“Don’t trade it . . . upgrade it” is the guiding principle for this Pacific Northwest business.
By Lazelle Jones
Spokane, Washington, makes a great travel destination. Boasting an average of 260 days of sunshine each year, this cosmopolitan city in the eastern part of the state has many sites to explore in town, plus numerous lakes, campgrounds, and scenic vistas nearby. Spokane is also a desirable location for owners of motorhomes and other RVs who might like to give their vehicles a new look, or at least some tender loving care, at Truline RV.
For 11 years the Spokane-based company has been retrofitting, rehabbing, and modifying RVs, installing aftermarket equipment and components, and performing service and maintenance. Truline RV’s craftspeople focus on a wide variety of custom work, including cabinetry, flooring, windows, and electronics. They’ll take on virtually any modification except to add a new slideout where one doesn’t exist. They also handle most types of RV service and maintenance. In addition, a huge chunk of their workload involves completing collision repairs for insurance companies.
Brothers Chad and Chuck Yackel established Truline RV in 2001, drawing upon their own experience repairing and servicing RVs. At that time Chad had worked for an RV dealer for eight years. Chuck, a finish carpenter, had been doing custom wood work for 17 years.
For the past eight years the business has been headquartered in a 10,000-square-foot building on two secure acres in eastern Spokane. The state-of-the-art facility can house a dozen large Type A motorhomes at one time. It is separate from the 1,400-square-foot office and showroom where Chad and his sister Char help clients make decisions about exactly what they want done, and where the design and engineering phases take place.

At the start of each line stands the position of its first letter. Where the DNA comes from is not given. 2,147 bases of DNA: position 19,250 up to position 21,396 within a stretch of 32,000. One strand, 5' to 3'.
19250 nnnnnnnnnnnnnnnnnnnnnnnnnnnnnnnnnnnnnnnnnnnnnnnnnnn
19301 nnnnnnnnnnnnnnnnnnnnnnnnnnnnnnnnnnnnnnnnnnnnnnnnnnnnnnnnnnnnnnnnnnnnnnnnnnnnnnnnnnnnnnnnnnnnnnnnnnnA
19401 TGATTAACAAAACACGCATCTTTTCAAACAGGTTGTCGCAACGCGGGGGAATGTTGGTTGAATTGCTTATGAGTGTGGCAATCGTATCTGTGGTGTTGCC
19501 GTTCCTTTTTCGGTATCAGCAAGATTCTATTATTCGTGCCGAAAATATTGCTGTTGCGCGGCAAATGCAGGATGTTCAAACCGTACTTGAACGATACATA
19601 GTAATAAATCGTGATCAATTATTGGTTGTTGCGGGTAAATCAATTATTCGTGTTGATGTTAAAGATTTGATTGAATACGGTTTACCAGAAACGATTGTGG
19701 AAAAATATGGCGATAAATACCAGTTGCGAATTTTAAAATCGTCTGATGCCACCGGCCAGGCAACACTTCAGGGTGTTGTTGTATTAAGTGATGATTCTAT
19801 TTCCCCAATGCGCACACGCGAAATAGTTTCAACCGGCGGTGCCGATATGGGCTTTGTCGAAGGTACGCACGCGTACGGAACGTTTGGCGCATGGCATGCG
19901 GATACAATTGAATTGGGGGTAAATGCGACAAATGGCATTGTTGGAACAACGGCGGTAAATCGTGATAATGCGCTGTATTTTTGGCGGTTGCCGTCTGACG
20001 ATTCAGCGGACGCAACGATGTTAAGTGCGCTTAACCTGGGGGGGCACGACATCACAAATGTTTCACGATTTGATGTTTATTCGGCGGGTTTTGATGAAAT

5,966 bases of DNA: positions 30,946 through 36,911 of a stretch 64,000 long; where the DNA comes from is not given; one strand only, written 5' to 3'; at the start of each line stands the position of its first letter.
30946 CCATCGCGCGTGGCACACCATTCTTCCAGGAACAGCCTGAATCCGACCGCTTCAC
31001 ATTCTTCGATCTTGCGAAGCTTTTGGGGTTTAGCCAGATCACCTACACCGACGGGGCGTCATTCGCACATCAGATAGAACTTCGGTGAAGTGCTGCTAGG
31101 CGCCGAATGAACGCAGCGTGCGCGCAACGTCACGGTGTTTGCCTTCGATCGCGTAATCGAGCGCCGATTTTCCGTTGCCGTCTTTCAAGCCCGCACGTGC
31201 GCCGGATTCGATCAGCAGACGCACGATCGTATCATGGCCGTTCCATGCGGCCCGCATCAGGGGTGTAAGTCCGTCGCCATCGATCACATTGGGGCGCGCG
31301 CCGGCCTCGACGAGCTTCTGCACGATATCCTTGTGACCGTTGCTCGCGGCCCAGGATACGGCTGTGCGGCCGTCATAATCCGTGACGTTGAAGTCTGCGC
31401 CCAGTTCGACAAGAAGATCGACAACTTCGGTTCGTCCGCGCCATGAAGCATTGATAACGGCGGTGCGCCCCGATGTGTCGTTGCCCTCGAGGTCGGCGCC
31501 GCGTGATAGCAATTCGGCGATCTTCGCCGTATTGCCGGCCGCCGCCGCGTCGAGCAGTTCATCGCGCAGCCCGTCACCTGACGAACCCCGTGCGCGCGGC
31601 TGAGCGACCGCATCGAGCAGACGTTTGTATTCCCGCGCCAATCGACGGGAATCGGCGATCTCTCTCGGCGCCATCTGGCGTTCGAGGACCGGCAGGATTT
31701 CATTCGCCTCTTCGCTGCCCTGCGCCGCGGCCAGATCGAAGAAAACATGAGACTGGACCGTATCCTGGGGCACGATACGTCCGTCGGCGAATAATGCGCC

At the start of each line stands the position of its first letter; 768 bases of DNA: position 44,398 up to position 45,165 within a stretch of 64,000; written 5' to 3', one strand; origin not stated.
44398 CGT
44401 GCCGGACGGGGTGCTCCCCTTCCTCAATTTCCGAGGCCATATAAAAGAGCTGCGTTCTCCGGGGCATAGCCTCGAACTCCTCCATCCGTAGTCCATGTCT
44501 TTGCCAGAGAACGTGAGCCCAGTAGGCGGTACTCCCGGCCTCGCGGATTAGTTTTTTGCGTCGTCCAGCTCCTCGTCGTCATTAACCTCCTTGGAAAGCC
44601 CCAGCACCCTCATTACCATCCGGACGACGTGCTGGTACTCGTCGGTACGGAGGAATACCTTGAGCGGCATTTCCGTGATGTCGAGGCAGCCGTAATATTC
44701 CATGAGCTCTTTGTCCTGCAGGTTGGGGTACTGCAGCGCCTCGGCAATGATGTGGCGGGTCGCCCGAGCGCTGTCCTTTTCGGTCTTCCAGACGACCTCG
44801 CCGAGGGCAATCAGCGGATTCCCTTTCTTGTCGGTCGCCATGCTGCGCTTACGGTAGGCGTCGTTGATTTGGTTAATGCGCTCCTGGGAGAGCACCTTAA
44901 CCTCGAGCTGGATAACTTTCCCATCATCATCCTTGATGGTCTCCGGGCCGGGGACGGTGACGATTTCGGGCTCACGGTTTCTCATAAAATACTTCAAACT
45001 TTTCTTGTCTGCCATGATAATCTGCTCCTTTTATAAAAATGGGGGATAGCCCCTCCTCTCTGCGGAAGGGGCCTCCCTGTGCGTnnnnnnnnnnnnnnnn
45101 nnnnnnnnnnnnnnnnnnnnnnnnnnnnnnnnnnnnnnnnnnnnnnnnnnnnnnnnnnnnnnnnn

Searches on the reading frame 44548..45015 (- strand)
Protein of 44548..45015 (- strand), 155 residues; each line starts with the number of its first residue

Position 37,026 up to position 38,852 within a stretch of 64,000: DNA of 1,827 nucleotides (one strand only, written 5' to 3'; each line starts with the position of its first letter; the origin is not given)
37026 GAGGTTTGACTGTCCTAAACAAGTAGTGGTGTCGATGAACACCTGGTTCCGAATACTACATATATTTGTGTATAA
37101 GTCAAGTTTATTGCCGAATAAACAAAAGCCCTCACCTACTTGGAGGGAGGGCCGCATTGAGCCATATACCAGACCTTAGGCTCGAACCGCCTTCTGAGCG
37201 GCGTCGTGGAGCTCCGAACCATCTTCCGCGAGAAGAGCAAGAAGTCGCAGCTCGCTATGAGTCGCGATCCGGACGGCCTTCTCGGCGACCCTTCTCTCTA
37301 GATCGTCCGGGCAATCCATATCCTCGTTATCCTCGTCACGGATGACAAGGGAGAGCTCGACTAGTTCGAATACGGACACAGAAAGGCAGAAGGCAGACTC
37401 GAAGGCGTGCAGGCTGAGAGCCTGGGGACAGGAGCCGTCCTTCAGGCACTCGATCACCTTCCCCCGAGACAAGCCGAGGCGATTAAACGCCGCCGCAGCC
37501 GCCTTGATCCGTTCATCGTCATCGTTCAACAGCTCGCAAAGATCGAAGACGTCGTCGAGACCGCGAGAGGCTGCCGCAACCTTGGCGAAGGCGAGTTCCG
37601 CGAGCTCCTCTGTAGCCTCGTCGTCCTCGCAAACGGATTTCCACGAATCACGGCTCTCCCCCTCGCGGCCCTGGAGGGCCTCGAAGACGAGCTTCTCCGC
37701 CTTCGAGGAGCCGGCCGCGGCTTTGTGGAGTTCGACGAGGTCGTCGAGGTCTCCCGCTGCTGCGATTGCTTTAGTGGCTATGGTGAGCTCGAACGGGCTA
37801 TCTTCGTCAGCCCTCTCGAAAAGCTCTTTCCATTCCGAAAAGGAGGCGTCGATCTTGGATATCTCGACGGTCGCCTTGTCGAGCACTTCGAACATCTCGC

Depending on the projects, clients are guided through the selection process of wood (local wood suppliers can accommodate almost all requests), as well as solid-surface materials, carpet, window dressings, electronics, furniture, and a variety of aftermarket systems (suspension, awnings, electronics, etc.). Truline RV represents aftermarket products from HWH, Roadmaster, Lifeline Batteries, Winegard, and Magnum Energy, among others.
When I visited the company, I was struck by the amount of work that was in progress. It prompted me to ask Chad about the current business climate of this very specialized niche market in the RV industry. He explained that during these challenging economic times, they have experienced a significant trend upward in custom coach work, rehabbing, and motorhome updating. Chad added that between 2009 and 2010, Truline RV’s gross sales increased 25 percent and again by 10 percent between 2010 and 2011. As he continues to keep four full-time technical specialists employed, Chad sees this trend continuing into the foreseeable future.
The word-of-mouth network that exists among motorhome owners, insurance companies, manufacturers, and dealers is the primary way Truline RV attracts new customers. The company’s Web site has been instrumental in its growth as well. Chad noted that Truline RV also has been asked to complete coach manufacturer recall work. He explained that the expertise associated with building a motorhome is not necessarily the same skill set that’s required to repair individual RVs on a large-scale basis. The scale of one company’s specific recall prevented the dealers from completing the rework themselves.
Truline RV’s customer base is nationwide. Clients bring their coaches to Spokane from as far away as Florida, Texas, the Carolinas, Alabama, Nevada, and California. In some cases, Chad never sees the clients he works with, including some who have become repeat customers. They talk on the telephone and communicate by e-mail to determine the scope and details of the work to be completed, along with the costs and schedule. Following agreement on these items, the owner then has the coach delivered to Truline’s Spokane facilities. One such client, a race car driver who is based in California, continues to do this during his off-season, when he does not need the coach.
However, a side benefit for those coach owners who personally bring their units to Truline RV is that the greater Spokane area is one heck of a vacation land. Even if the work on a coach will take several days, customers are not likely to be bored while waiting. Idaho’s bucolic panhandle is minutes away, and the border of British Columbia not much farther. Those visiting northeast Washington will never want for things to do: an endless amount of good food, shopping, scenery, outdoor activities, wineries, microbreweries, fishing, etc. And if a motorhome needs to remain at Truline overnight, it will be hooked up to 50-amp shore power.